Welcome to my first pattern review! How exciting! We’re just kicking things off here at Sew Feminine, but I’m excited to show you my first make of 2018 and give my thoughts on the Very Easy Vogue V9278 Slip Dress pattern. While I do recommend trying this pattern, I have a few words of advice. Stick around for a few tips.
The Slip Dress
There’s something romantic about minimalist design combined with delicate fabric. I love the effortless elegance that is the slip dress. One of the easiest pieces to wear, you throw one on and instantly look put together. No fuss required. As they’re modeled after an undergarment, they’re designed with the female form in mind, giving a bit of sex appeal without being too risqué. Throw a turtle neck on underneath and you’re covered up yet still sleek and stylish. The slip dress is uniquely feminine. What’s not to love?
This silhouette definitely suits my body shape — I’m quite straight, standing at 5 feet 7 inches tall, with a small to medium sized bust, and a slim to athletic build. However, with the A-line silhouette, I think this cut would suit many body types. As long as you get the cup size right, there’s not much else to worry about.
Finding Your Fit
While I typically never cut into my fabric without making a muslin sample first, for some reason, I did. I also made the mistake of failing to measure the pattern paper to compare with my own measurements. I selected the size 14 (36-28-38) based off of the bust, hip and waist measurements that most closely matched mine (36-29-39). However, this pattern seems to run a little large. Once I got the front skirt and back skirt attached, I realized I had about two full inches of extra width at the under-bust on each side seam. Almost four whole inches!! This was a bit of set back, as size 14 was the smallest included in the pattern I grabbed. I ended up having to grade the pattern down by two sizes. This was simple enough when grading the skirt, as it’s a basic block that drops by a half inch with each size, but the cups were an entirely different story. Word to the wise, measures the pattern pieces at the key areas. Don’t rely on the measurements listed on the back of the envelope. And, if you have the time, make a muslin sample first.
This pattern comes with CustomFit cup sizes; individual pattern pieces are included for cup sizes A-D fitting all dress sizes included in the pattern (Sizes 14-22). This is a really nice feature; being able to select the cups size rather than relying on a one-size fits all system is enough to keep me buying from this line. My struggle with the cup wasn’t related to the pattern itself, it was only a result of grabbing the envelope that included sizes 14-22, and realizing I actually needed to size down to a 10. I am not a pattern maker, I’m a very early beginner, so my method was to chose the B cup according to the calculation included in the instructions, in the smallest size, 14. From there I measured the under-bust width of the skirt, and shortened the cup width so to match. I used tracing paper for this. Obviously, this isn’t ideal, and I probably would have had a better finished product had I been working with the true size 10.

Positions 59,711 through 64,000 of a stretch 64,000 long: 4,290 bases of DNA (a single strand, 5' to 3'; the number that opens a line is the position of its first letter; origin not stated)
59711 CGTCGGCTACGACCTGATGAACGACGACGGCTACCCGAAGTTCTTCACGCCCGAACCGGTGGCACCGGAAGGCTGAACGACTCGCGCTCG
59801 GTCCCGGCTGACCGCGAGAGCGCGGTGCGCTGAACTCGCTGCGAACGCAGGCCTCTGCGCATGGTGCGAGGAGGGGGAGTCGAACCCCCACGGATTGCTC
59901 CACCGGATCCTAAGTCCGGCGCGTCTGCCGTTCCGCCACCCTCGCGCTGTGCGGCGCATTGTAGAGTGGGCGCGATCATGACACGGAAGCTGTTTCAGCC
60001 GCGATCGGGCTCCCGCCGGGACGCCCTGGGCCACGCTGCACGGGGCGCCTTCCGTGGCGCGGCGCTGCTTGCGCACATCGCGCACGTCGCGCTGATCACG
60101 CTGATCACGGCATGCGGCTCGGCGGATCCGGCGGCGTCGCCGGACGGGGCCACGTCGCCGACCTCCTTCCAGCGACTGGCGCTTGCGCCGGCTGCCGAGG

Another note regarding the cups, as you can see in the image above, because of the more delicate nature of the crepe like fabric I chose, I opted to use Tailor’s Tacks instead of markers/pencil/transfer paper to mark my darts. I then basted them by hand in order to provide myself a guide line for the actual stitch. This was my first time using this method, and while the finished stitch wasn’t perfect I really did enjoy working like this. The hand stitching of tacks and basting thread had some sort of satisfying quality. I’m excited to continue to learn these methods.
I had some issues with the lining — it refused to lay flat on the edge of the bodice, as you can see in the bottom image below, even after it was pressed. It rolls out of the bodice seam and can be seen constantly. I think this is much more to with my fabric choice than the pattern itself. Because the crepe like fabric I chose had a bit of stretch to it, I also chose a lining with slight stretch. I really regret this. I’m not sure I enjoy working with stretch yet! Also, I don’t think the grain of the fabric is going in the right direction. Somehow I made that rookie mistake! On top of avoiding the grain mistake and stretch fabrics, next time I’ll focus on finding a lining that better matches the fabric color so it’s not as obvious.
I also need practice on my hems. As you can see here it looks a bit bulky, I think in part due to my grain issue, but also because I struggled to ease the extra fabric.
All in all, this pattern is really great. Not only would I make it again, assuming I purchase the size 10 pattern, I would definitely attempt to hack it into something a little different. I adore the way the skirt fits at the under-bust, so I’d love to retain that element while playing around with a different bodice.
Go get yourself V9278 and let me know what you think! Also, let me know what you think of this silhouette on different body types.